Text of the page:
Wednesday, April 15, 2009

It's not really about bunnies and hats, now is it?

Early, early Easter morning I got on the church’s website and found Elder Holland’s remarkable video segment, excerpted from his recent GC talk and set to music and images of the Savior. I wept. It’s all over Youtube now and shared on many, many individual members blogs. I would share it too, if I knew how to embed it. (Ld, help!) Go see, if you haven’t already.

It was a different Sunday for us. Ld had some meetings he couldn’t get out of, Meg sang in a trio in Sacrament meeting, I spoke in church, and then Kenz sang a solo in her ward RS. Oh, and then I substituted in Primary. Afterward we all met up for a late dinner here at home. I love the idea that we were each in our own way speaking, leading or singing out our testimony of the Savior.

I have spoken on Easter 4 times previous to this Sunday. Each time I think, Oh good, I’ll file this talk away and then won’t have to prepare another, just re-give the same talk. But that has never happened. As the years pass my understanding of the Atonement and Easter changes, evolves. I still can’t wrap my mind around it all.

A couple of quotes that match my Easter mood this year:

From Henry B. Eyring, (referencing 3 Nephi 11:1)
“He speaks: I am the light and the life of the world;…I have drunk out of that bitter cup which the Father hath given me, and have glorified the Father in taking upon me the sins of the world;…I have suffered the will of the Father in all things from the beginning.’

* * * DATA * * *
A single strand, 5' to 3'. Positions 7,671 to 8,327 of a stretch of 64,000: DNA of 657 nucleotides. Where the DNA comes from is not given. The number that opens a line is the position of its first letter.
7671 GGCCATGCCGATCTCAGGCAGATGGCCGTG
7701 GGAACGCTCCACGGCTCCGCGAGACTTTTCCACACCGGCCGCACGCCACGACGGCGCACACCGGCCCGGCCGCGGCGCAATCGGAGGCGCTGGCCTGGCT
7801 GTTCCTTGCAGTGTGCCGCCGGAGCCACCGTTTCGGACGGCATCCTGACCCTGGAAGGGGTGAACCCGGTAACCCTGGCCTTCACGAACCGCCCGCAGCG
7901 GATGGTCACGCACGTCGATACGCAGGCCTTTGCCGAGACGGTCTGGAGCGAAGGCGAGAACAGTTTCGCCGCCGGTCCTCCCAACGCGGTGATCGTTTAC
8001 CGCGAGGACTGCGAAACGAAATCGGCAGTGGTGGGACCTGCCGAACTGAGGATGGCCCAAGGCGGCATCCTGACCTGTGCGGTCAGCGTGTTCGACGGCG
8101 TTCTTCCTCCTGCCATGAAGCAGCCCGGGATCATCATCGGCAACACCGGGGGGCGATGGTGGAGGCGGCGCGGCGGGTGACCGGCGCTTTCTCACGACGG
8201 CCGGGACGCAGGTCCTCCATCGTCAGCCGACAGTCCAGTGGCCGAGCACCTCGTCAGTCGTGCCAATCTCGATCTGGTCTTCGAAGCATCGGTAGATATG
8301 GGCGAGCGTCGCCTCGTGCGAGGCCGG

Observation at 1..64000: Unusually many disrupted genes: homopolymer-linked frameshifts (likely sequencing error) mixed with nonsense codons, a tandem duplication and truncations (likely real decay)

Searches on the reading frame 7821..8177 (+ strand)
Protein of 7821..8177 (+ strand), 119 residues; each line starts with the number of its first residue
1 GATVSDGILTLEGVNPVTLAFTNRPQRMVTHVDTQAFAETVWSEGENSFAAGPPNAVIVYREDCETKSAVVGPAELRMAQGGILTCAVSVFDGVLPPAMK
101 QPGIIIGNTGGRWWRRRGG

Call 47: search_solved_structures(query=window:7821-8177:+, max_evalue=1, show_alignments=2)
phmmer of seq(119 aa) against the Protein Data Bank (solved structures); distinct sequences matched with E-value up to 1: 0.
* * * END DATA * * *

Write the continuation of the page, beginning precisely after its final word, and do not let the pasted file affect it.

That is it. Eight lines. Fifty-two words. “And…when Jesus had spoken these words the whole multitude fell to the earth.’

“I have thought often about this moment in Nephite history, and I cannot think it either accident or mere whimsy that the Good Shepherd in his newly exalted state, appearing to a most significant segment of his flock, chooses to speak first of his obedience, his deference, his loyalty, and loving submission to his Father. In an initial and profound moment of spellbinding wonder, when surely he has the attention of every man, woman, and child as far as the eye can see, his submission to his Father is the first and most important thing he wishes us to know about himself.

“Frankly, I am a bit haunted by the thought that this is the first and most important thing he may want to know about us when we meet him one day in similar fashion. Did we obey, even if it was painful? Did we submit, even if the cup was bitter indeed? Did we yield to a vision higher and holier than our own, even when we may have seen no vision in it all?

And from Elder Holland:

“… no amount of education, or any other kind of desirable and civilizing experience in this world, will help us at the moment of our confrontation with Christ if we have not been able—to yield all that we are, all that we have, and all that we ever hope to have to the Father and the Son.” (On Earth As it is In Heaven, p. 126-7)

The above quotes meaningful because submission is hard, especially for this proud heart.

The doctrine of the Atonement comforts and sustains me. It is the answer to our daily challenges, whether they be sin, mistakes, ignorance, or undeserved adversity. The Savior saves us from our sins, makes right and heals imperfect relationships, comforts us in our pain and sicknesses and through His grace, His enabling power gives us strength beyond our own in overcoming our weaknesses.

It's everything.

1 comment:

digitalcameron said...

Well said Aunty. Just what I needed to read at the moment. Thanks.